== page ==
As soon as someone is perceived as ‘different’, there lies an opportunity for unscrupulous individuals to take advantage of that person. Maybe it makes them feel superior. Maybe it gives them a natural ‘high’ by showing off to their peers or maybe these instigators just have evil intentions. Whatever the reason, this phenomenon has been around for countless centuries, only to be brought into the mainstream via the Internet and social networking – and maybe that is a good thing.
But how can cyberbullying be controlled and how can preventing it be enforced?
Sending disturbing emails and texts are part of the problem and are hard to monitor or control; however, preventative procedures can help towards diminishing the amount of bullying that perpetuates the Internet.
Free speech should not be controlled within the social media environment; however, that doesn’t mean to say that it should not be monitored and proper action taken against those individuals whose posts are interrupted as threatening, intimidating or abusive.
Facebook and the other social media should take some responsibility towards keeping a ‘clean’ environment among their members. They all provide policies against bullying and other forms of abuse, but they can’t enforce these policies alone and they depend on others to report these cases of abuse to them. Quite frankly, this procedure has all but failed, as we continue to hear about people (mostly young people) who take their lives due to some malicious posts that were written against them.
That being the case, more has to be done. Starting with the schools, they must take cyberbullying seriously and provide preventative measures to decrease and/or terminate this abuse during school hours AND after school hours as well (when most of the cyberbullying takes place), if it is determined that the abusers are enrolled in the school.
Sometimes, cyberbullying can arise outside of school jurisdiction, as the aggressors might not even be a student; therefore, there needs to be community action as well.
Overall, some suggestions for controlling cyberbullying are listed below:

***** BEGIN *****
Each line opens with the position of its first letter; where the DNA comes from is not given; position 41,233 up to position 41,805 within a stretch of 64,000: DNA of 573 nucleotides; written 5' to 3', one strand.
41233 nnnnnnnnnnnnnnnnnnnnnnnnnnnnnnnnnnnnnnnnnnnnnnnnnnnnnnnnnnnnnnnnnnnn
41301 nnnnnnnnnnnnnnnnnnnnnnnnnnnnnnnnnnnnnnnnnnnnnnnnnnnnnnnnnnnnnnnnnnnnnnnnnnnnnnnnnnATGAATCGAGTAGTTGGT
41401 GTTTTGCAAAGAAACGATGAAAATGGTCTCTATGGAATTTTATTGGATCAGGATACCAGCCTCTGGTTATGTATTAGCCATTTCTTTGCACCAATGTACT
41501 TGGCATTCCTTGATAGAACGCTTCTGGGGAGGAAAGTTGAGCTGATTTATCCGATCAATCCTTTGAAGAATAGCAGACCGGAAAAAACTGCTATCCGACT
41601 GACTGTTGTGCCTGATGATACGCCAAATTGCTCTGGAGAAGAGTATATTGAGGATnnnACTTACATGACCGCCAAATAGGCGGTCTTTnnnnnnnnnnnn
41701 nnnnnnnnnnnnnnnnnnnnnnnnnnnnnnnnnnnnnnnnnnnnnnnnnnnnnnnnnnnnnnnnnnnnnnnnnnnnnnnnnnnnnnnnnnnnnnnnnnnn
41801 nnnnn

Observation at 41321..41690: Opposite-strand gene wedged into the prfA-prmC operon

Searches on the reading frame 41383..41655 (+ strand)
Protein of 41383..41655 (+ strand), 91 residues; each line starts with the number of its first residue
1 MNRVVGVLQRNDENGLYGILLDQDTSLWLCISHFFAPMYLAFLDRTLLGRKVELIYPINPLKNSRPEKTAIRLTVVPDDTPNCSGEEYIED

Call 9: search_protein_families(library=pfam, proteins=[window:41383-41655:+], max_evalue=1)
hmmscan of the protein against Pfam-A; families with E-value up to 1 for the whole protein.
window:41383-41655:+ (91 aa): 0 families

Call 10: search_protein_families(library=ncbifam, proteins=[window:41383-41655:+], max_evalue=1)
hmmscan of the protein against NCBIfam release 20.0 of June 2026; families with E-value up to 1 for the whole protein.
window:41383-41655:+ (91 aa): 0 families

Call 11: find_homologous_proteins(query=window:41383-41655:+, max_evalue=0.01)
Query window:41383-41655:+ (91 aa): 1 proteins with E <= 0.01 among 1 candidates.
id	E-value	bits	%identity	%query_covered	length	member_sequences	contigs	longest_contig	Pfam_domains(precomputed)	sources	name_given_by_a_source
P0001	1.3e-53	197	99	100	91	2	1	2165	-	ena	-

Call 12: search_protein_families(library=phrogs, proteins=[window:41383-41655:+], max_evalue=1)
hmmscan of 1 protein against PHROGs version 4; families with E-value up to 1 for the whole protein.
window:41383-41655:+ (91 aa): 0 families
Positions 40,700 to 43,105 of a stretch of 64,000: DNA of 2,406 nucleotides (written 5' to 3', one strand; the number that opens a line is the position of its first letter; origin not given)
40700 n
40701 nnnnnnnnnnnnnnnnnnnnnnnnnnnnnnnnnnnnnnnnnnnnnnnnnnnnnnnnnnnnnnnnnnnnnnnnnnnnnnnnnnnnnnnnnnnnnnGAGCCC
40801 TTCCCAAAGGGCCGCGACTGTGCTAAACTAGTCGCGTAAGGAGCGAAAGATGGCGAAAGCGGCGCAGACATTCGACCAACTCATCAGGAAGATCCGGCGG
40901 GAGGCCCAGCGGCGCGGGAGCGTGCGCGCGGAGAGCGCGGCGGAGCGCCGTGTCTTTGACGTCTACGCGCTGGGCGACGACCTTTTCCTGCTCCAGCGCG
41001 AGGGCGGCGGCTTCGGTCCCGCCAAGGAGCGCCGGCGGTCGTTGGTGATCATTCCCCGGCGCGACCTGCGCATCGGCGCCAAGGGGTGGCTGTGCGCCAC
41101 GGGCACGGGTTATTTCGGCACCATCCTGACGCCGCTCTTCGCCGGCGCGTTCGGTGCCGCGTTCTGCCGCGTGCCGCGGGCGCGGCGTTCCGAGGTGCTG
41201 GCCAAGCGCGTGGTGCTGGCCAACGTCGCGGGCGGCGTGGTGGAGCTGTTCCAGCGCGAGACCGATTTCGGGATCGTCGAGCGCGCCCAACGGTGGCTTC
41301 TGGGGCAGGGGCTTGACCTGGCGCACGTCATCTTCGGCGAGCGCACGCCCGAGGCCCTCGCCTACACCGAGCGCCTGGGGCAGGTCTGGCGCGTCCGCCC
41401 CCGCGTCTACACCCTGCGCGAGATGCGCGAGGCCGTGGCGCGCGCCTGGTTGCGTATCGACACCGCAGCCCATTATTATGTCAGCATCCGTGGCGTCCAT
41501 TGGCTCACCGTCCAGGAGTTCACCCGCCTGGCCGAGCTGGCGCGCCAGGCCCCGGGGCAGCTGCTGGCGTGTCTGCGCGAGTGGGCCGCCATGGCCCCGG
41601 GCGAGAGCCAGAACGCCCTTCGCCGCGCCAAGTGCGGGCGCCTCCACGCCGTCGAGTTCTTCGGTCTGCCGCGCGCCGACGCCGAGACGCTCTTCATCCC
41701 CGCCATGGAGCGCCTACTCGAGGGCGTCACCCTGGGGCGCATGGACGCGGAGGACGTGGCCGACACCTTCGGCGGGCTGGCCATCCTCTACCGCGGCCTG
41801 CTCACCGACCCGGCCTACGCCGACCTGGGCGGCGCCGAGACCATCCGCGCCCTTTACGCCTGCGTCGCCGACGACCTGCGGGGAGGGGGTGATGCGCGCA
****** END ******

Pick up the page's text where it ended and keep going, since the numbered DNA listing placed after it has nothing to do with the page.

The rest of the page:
- The abusers should be reported to the social media establishment with a request to remove their account(s), but not before copies or screenshots are taken of the abusive posts (for later use if necessary).
- Schools should provide special classes each semester, using ‘scared straight’ tactics about the dangers of bullying others. Including in this class would be a description of the consequences that could result, depending upon the seriousness of the abuse (suspension, arrest and even the possibility of being sued by the victim’s parents). Case histories would be presented.
- Establish a support group in the school that would consist of teachers and students where victims of bullying can go to for help.
- Establish a community support group that would consist of counselors, therapists, law enforcement officers and school officials (preferably those that are part of the school support group) to discuss the victim’s concerns and the possibility of action taken against the aggressors.
- Parents should be vigilant to cyberbullying and taught what to look out for among their children, whether that be that their child is the abuser or victim. They should also be advised about the local laws that could potentially hold them responsible if it is determined that their son/daughter is cyberbullying another teenager.
As far as maintaining anonymity on the Internet is concerned, most social media networks do not allow a user to remain anonymous. Using anonymous email and in cases where it is allowed and cases where websites are anonymously created, that would be difficult to stop; however, a cyberbully can’t run and hide in the cloud forever. Considering today’s software technology and machine language algorithms, it would only be a matter of time before the abuser is discovered and brought to justice.